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12. A Short Dream

by Cardinal Joseph Mindszenty

Descriptive Title

A Short Dream


Chapter Twelve of Cardinal Mindszenty's book, The Mother.

Larger Work

The Mother



Publisher & Date

Radio Replies Press, 1949

Josef Eotvos says: "For perfect happiness it is necessary that it take some tangible form. This happiness a mother finds in her child. When she sees the finest, loveliest memories of her life reflected in the smiling face of her child, when she holds in her arms the sweet burden of the future, or sitting beside the cradle gives way to sweet dreams, then she looks for no further happiness. All the treasures of the world have lost their lustre in her eyes."

Dark Night

When the heart bleeds, when this aim, this happiness fades, what then?

Night approaches upon dark wings
Cities and towns slumber
But at the sickbed, mother keeps watch.

(Joseph Vida)

With her kisses she tries to give new strength to the dying child. She does not wipe away the beads of perspiration, she kisses them one by one, hoping to see once again the smile, hoping to hear once more even the crying of her baby. The night is dark. The night is terrible. The dark mantle of death is being drawn closer, tighter about the heart of the child. The mother gives battle, defends her child. Shall it die, now that it is barely born? Shall the lullaby cease? That smile, that joy, shall it be no more? Has the last hope vanished? Shall it be broken like the string on a violin? Then morning dawns. Mother weeps; she could not conquer death. The aroma of the blossom has faded away; the soul has gone to heaven.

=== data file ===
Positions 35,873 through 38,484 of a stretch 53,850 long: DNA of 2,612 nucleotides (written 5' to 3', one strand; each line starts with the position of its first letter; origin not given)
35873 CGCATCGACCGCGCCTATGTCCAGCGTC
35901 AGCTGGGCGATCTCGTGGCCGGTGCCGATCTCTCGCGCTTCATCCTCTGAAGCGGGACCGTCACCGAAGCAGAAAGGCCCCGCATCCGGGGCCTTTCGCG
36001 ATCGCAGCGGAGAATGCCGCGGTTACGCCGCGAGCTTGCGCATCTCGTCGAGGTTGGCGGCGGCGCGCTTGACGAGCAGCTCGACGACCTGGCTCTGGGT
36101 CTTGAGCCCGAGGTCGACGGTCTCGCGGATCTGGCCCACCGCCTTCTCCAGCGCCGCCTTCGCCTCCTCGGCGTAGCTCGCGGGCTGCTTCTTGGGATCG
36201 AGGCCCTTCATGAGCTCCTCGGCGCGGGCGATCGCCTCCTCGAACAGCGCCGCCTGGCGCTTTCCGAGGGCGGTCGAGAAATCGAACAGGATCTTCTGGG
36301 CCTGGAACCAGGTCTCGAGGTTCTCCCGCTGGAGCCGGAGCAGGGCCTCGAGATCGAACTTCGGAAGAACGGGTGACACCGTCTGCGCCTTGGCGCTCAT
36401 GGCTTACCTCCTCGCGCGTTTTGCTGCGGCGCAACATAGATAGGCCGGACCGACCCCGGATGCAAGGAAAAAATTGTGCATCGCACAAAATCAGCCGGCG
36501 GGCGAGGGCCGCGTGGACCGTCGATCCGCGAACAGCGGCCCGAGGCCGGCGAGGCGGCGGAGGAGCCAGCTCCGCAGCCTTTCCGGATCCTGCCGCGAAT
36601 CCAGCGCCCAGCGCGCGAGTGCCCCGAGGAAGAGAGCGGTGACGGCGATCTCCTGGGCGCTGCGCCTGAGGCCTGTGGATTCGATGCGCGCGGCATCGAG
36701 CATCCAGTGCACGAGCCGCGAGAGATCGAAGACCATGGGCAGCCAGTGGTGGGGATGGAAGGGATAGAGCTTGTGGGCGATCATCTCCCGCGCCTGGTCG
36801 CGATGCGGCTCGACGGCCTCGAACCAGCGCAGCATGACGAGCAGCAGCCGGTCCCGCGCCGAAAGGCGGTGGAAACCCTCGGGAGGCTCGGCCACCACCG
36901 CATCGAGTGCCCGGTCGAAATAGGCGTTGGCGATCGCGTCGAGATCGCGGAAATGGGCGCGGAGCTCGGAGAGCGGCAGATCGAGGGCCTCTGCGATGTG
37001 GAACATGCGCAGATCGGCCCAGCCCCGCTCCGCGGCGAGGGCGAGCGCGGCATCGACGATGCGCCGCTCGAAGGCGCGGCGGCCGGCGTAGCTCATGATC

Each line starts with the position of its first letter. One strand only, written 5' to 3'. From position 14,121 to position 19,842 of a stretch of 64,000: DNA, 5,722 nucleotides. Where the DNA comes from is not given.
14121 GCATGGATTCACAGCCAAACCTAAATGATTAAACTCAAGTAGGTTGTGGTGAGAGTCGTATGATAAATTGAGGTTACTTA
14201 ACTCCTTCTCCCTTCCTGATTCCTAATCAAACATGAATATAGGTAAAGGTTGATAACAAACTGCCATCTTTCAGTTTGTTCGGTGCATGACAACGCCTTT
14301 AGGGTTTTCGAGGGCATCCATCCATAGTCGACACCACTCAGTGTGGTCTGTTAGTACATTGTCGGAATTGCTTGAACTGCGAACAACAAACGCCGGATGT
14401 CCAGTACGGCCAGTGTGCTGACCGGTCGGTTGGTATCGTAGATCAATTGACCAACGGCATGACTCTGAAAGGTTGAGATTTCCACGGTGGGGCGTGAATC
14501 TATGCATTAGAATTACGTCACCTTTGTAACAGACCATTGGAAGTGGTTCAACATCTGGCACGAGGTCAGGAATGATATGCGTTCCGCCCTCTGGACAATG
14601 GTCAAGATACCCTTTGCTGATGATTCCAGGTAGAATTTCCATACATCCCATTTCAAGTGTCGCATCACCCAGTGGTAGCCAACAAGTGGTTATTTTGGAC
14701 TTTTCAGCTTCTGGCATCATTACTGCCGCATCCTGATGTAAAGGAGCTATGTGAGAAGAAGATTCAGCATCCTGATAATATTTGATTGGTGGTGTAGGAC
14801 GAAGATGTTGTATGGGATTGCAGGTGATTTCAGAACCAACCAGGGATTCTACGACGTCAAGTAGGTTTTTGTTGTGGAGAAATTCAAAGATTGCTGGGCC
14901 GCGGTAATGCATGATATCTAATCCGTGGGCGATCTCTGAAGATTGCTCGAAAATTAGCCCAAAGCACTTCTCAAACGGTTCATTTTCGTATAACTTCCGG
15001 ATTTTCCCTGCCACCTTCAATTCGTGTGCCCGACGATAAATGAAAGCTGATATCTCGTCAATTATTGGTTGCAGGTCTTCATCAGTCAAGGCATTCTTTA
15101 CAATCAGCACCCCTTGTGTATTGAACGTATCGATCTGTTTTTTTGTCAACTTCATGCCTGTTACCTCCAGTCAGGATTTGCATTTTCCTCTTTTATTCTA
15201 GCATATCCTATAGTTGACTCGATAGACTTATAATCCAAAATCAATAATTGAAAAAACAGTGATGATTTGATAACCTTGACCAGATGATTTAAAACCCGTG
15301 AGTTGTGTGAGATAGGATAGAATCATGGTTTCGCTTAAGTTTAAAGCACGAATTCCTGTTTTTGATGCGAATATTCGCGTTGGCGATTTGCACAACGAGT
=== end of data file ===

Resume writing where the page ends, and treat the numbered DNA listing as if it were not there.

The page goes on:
The pale small body lies in its tiny white coffin. Now there will be no more pain. Mother has grown calm. She can weep no more. She seems to see a tiny smile on the lips. She looks about, into comers, hoping to see the smile, to hear the laughter. All in vain. She returns to the casket. It is useless to wait for its awakening, but it seems hard to understand that love cannot recall the dead. In vain she embraces the dead form, in vain she cries out: "Awake, my darling, sweet fruit of my body, joy of my conception." All is over. The body is cold. Life has flown. The bloom of the rose is no more.

An unutterable sorrow takes possession of her, and seems to grow. She walks silently about the house. She recalls the days, the months, the joy, the happiness that was hers. She pages through the family register. Her child's life is ended here below, but only to continue in heaven forever. She holds the tiny hands for the last time. They will be remembered as something sacred. Every mother preserves every little keepsake as a great treasure. These will later on relate and tell the story of its tiny hands and feet, its lovely eyes and smile.

The casket is taken to the cemetery and laid in the cool, dark grave. The small grave shall be a bed of flowers. Sorrow and grief are the gardeners.

Once Upon A Time